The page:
“Before you criticize someone, you should walk a mile in his shoes. Then, when you start criticizing him, you’re a mile away and he has to try and catch you in his socks.”
– First uttered by either Will Rogers or Nick Saban. I can’t remember.
We’re in the dog days of summer. It’s hot, I’m old, and I’m grumpy! My golf balls are flying sideways, my dentures are slipping south, there’s too much starch in my shorts, and I’m fed up with the college football off-season being so damn long.
But my summer has been a fantasy compared to the recent state of affairs in the Conference of Champions. Do the dog days have you feeling down? Let’s take a look at recent happenings in our favorite conference to remind us that things could always be worse!
The Pac-12 Fiasco
Larry Scott is still the commish of the Pac-12. That in and of itself has me singing the blues. But allow me to elaborate on the sorry state of Mr. Scott’s crumbling conference.
The infamous Pac-12 Network continues to be but a rumor across much of the good ol’ US of A. And Champagne Larry is still livin’ large in the 415, making four times the bank of SEC commissioner Greg Sankey. But hey, the SEC hasn’t accomplished anything of significance recently, right?
As for the Pac-12’s golden boys, USC, the summer has been anything but fun in the sun. It seems USC athletic directors have the anit-Midas touch; everything they touch turns to cow manure. Most recently, the Trojans landed a bright offensive mind, Kliff Kingsbury, to groom a talented offense in 2019. Kingsbury’s stay was little more than a vacation in LA, as he soon bolted for the NFL.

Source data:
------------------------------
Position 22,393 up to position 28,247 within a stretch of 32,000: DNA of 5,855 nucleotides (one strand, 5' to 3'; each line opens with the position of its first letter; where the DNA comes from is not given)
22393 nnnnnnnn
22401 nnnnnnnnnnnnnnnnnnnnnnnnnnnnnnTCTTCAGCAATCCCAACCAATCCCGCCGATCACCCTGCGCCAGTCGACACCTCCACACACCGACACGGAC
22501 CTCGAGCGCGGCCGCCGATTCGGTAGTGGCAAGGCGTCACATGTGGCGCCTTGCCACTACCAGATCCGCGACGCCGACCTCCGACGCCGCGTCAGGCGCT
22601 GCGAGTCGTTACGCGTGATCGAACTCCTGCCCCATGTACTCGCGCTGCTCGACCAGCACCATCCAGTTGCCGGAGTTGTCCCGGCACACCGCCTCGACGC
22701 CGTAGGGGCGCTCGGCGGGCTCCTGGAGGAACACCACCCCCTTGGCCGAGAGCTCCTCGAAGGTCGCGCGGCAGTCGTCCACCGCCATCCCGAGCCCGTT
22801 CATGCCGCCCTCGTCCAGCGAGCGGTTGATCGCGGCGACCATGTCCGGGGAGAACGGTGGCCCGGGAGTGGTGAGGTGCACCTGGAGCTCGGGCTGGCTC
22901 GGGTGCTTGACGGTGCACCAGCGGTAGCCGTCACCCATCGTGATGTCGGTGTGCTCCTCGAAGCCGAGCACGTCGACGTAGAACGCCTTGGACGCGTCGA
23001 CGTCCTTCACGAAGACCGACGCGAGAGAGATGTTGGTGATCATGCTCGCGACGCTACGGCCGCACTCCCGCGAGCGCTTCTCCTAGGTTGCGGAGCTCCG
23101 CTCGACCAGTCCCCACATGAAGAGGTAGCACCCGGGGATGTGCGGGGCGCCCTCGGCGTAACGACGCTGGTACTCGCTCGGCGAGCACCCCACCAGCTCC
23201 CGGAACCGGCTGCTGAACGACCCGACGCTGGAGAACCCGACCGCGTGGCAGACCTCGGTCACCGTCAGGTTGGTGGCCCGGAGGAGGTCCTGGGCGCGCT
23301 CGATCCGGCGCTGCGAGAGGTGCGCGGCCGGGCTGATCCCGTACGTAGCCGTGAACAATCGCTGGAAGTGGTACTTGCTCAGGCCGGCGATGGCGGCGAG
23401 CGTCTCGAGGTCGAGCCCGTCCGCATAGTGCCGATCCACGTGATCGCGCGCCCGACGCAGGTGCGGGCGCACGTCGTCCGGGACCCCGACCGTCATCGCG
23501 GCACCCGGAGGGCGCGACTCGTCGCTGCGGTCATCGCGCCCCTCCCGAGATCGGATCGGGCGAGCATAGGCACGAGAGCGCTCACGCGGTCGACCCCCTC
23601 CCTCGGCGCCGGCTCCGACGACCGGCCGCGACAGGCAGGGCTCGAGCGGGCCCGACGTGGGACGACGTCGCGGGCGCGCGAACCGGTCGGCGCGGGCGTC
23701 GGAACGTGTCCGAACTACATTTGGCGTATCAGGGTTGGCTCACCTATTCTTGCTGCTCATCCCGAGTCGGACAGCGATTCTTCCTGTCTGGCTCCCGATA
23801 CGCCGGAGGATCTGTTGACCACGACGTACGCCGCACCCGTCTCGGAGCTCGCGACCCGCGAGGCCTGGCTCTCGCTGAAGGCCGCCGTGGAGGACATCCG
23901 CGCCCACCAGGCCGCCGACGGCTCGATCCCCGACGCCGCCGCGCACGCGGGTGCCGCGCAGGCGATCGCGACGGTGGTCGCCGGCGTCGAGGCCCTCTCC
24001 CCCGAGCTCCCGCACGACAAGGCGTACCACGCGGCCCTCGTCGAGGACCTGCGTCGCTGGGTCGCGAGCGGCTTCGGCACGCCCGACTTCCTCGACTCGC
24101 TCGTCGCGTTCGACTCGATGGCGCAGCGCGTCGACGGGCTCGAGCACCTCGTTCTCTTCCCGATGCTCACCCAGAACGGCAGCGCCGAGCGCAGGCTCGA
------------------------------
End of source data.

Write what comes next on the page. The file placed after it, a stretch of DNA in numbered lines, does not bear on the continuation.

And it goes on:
Before that, former AD Pat Haden chose not to promote interim head coach Ed Orgeron to the full-time gig, and now Orgeron’s leading LSU to New Year’s Six bowl games while USC watches from the couch. But they don’t speak Cajun at LA Country Club, so Coach O wouldn’t have been a good fit anyway …
And who could forget the debacle that was the Steve Sarkisian fiasco? The hire was a questionable one from the start, and it ended horribly, with lawsuits and losses aplenty.
Things were looking up when the Trojans hired Clay Helton (aka Gomer). But it was fools’ gold. Helton won a Rose Bowl when Sam Darnold fell into his lap, but last season, Helton showed his true colors when he took USC to the depths of 5-7. What’s worse, he’s recruiting more akin to Southern Utah than Southern Cal.
If that isn’t bad enough, current AD Lynn Swann then stopped long enough between the front and back nine at Augusta to phone home and re-up Helton, giving new meaning to ‘The Terrible Towel.” Apparently, great Super Bowl catches don’t necessarily equate to great hiring decisions. Who’d have thought?
As a whole, the Conference of Champions is solidly holding up the rear in Power 5 recruiting. The best West Coast recruits are doing a 180 on Horace Greely’s advice to “head west, young man.” Of the top 22 recruits in the West, according to the 247Sports Composite, Ohio State has three commits and one lean. The USC Gomers: one commit and one lean. Come back Pete, come back! The Pac-12 as a whole has five commits and two leans. It ain’t leaning the Pac 12’s way.